You may also want to determine if you want to be able to access SSH from outside your network. I decided against this for my reasons but you may want to.
This step is actually pretty easy. Before you do this step you will need to go to the downloads page and get the URL for the latest version.
- Go to this page and select Linux.
- Choose your distribution (64 or 32 bit).
- Right click on the distribution and select copy link address.
As of this writing, the command you would use is:
Now Install Plex (this assumes you still have sudo access). If not include sudo in the beginning of the below command.
yum install plexmediaserver*.rpm
Finally, you will want to configure Plex to automatically start on reboot. I can’t think of a reason you wouldn’t.
sudo systemctl enable plexmediaserver.service
Last but definitely not least, fire it up!!
sudo systemctl start plexmediaserver.service
You will now need to open a browser. The default browser on CentOS is fine.
You may want to install Chrome on your shiny new (old) Linux machine. I chose not to install anything additional besides Plex and some monitoring software.
Browse to http://localhost:8888/web
Enter your username and password. We set this up earlier..remember???
Give your new Plex server a name.
Optional: Put a check in the box Allow me to access my media outside my home. I chose not to do this. Keep in mind if you do this you will also need to configure your router to allow access.
And then create your media folders. In my scenario, these folders were already created because I used a hard drive that was set up on my Windows Server originally. That’s another set of instructions that will not be included here.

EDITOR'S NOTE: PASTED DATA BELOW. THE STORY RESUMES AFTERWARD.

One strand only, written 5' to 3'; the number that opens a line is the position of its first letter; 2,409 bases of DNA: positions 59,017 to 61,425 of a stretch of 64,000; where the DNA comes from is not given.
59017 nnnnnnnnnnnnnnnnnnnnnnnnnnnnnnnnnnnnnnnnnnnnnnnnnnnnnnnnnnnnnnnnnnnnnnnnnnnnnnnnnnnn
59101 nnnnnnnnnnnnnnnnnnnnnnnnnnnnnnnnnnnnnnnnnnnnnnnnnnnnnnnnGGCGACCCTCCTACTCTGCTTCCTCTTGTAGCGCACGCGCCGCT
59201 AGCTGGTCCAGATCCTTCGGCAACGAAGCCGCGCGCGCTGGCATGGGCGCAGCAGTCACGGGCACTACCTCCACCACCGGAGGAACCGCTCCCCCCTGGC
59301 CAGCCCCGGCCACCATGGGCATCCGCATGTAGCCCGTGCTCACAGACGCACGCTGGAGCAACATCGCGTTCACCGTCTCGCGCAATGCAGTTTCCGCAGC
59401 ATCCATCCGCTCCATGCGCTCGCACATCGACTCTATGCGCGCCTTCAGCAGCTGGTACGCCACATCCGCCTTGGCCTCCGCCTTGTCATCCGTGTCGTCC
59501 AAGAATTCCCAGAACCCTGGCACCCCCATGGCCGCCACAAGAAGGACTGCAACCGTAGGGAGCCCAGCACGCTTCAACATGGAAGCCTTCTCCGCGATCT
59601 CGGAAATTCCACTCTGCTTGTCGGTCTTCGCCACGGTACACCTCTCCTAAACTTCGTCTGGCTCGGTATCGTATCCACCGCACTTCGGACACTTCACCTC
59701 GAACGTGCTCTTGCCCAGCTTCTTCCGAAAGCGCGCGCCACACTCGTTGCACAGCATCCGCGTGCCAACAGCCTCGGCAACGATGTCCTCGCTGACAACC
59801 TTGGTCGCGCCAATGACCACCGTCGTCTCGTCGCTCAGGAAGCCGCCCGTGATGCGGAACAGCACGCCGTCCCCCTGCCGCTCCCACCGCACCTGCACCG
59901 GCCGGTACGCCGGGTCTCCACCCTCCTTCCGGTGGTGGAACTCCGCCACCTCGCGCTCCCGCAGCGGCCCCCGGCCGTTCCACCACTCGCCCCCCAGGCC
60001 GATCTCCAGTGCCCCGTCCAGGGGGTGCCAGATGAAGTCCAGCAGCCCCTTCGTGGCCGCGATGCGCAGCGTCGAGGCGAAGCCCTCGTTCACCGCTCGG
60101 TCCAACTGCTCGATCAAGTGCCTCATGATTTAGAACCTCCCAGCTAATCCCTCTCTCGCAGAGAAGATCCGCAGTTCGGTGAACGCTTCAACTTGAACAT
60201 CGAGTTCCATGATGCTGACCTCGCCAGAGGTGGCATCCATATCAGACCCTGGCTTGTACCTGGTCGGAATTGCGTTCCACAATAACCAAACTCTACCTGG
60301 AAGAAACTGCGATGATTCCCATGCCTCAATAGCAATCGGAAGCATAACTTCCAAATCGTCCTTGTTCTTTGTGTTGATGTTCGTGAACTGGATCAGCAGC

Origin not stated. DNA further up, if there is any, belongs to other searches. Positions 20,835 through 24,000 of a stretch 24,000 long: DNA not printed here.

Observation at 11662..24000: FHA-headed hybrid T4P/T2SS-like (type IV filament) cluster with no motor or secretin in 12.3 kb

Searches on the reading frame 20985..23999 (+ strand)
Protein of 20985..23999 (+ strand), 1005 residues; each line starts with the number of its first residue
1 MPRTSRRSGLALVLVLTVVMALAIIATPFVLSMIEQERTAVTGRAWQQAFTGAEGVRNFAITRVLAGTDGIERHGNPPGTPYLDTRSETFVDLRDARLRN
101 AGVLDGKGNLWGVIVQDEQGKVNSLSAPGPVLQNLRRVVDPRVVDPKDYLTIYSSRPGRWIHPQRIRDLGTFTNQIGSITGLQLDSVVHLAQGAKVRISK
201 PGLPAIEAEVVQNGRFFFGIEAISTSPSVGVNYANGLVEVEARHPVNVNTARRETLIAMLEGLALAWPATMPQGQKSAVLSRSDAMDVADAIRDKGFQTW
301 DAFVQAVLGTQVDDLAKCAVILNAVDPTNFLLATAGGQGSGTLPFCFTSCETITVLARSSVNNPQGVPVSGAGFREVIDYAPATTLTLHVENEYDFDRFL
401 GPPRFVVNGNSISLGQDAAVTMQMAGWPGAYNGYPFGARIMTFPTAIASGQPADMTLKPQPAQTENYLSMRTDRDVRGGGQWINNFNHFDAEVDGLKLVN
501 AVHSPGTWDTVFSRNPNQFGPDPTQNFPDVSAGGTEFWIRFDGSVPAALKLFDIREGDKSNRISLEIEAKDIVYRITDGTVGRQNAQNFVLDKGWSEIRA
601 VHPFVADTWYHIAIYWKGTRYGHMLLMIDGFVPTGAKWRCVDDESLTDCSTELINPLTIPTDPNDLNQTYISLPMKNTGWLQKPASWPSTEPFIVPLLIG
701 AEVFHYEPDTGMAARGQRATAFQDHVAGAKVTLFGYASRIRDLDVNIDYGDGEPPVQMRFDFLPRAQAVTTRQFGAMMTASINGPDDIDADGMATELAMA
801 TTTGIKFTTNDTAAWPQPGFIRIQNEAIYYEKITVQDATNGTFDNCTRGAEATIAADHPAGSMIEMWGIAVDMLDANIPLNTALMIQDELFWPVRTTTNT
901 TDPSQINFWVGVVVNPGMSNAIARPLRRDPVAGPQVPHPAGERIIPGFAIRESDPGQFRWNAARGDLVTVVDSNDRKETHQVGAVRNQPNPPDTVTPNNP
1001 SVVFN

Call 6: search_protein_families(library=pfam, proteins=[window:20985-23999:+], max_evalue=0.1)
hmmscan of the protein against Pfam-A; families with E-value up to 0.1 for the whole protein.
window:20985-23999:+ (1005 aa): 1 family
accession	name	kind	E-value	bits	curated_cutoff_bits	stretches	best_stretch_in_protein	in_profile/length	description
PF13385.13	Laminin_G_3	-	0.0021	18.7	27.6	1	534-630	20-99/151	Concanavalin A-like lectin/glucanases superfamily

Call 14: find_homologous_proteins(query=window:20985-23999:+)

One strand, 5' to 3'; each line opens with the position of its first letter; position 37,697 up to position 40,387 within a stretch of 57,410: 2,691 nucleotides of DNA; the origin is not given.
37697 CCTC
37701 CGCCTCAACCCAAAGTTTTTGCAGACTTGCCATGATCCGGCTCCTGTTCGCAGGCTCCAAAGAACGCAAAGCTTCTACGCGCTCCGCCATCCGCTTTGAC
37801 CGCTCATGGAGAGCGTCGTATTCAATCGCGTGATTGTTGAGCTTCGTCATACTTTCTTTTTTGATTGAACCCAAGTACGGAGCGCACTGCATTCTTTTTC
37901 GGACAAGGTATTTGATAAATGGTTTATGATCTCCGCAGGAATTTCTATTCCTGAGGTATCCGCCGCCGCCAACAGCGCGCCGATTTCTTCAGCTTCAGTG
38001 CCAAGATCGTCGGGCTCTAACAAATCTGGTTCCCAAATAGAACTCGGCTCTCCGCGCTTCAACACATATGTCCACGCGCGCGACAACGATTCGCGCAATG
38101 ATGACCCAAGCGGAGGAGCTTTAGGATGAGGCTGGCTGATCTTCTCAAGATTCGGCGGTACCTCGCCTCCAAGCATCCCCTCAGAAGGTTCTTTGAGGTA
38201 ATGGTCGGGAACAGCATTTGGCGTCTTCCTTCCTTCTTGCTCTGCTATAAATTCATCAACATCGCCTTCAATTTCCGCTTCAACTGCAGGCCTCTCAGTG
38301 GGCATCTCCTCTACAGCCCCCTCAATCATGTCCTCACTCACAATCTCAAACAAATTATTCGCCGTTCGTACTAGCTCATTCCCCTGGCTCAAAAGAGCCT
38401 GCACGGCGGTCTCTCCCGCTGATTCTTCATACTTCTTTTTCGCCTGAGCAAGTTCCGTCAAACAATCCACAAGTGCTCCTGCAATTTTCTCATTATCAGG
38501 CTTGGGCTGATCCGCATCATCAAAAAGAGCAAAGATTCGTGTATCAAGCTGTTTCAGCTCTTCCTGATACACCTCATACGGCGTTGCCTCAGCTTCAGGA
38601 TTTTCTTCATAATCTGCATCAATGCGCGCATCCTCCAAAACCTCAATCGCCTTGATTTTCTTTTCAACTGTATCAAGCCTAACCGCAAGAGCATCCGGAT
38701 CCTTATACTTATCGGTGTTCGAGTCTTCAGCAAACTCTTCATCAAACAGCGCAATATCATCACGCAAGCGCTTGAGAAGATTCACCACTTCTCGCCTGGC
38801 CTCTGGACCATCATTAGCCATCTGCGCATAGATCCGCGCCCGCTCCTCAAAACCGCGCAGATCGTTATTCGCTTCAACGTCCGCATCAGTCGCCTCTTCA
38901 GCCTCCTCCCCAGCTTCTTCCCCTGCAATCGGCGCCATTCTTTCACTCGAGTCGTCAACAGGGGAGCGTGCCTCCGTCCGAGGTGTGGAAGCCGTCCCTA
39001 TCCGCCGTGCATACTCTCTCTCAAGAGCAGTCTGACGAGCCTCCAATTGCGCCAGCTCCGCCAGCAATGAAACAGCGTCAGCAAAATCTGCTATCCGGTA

To create new media folders go back to your terminal window and enter:
cd ~/ mkdir -p plex-media/movies
You will need to do this for each folder you want to be created. So if you want one for TV you would run this command again but change movies to tv, or you can append to the first command using:
&& mkdir plex-media/tv
I transferred my movies from a back up drive originally set up on Windows. This means I would have another set of instructions. I will include those as a bonus once I am done with this guide.
For now, I am going to assume you have some knowledge of how to transfer media to your Linux hard drive (the folders you created in the previous step.
Open Plex on your local machine. Alternatively, you can navigate to Plex from inside your network using another computer.
For example, on my network, I can go to http://192.168.0.115:32400 and log in from there. This will be different for you depending on the IP address scope of your router and what IP address you assigned to your Plex Server. The :32400 at the end is the port number for Plex.
If you are still on your local machine then just use http://localhost:8888/web.
- Click Add Library
- Select the media type (Movies, TV, Music..etc)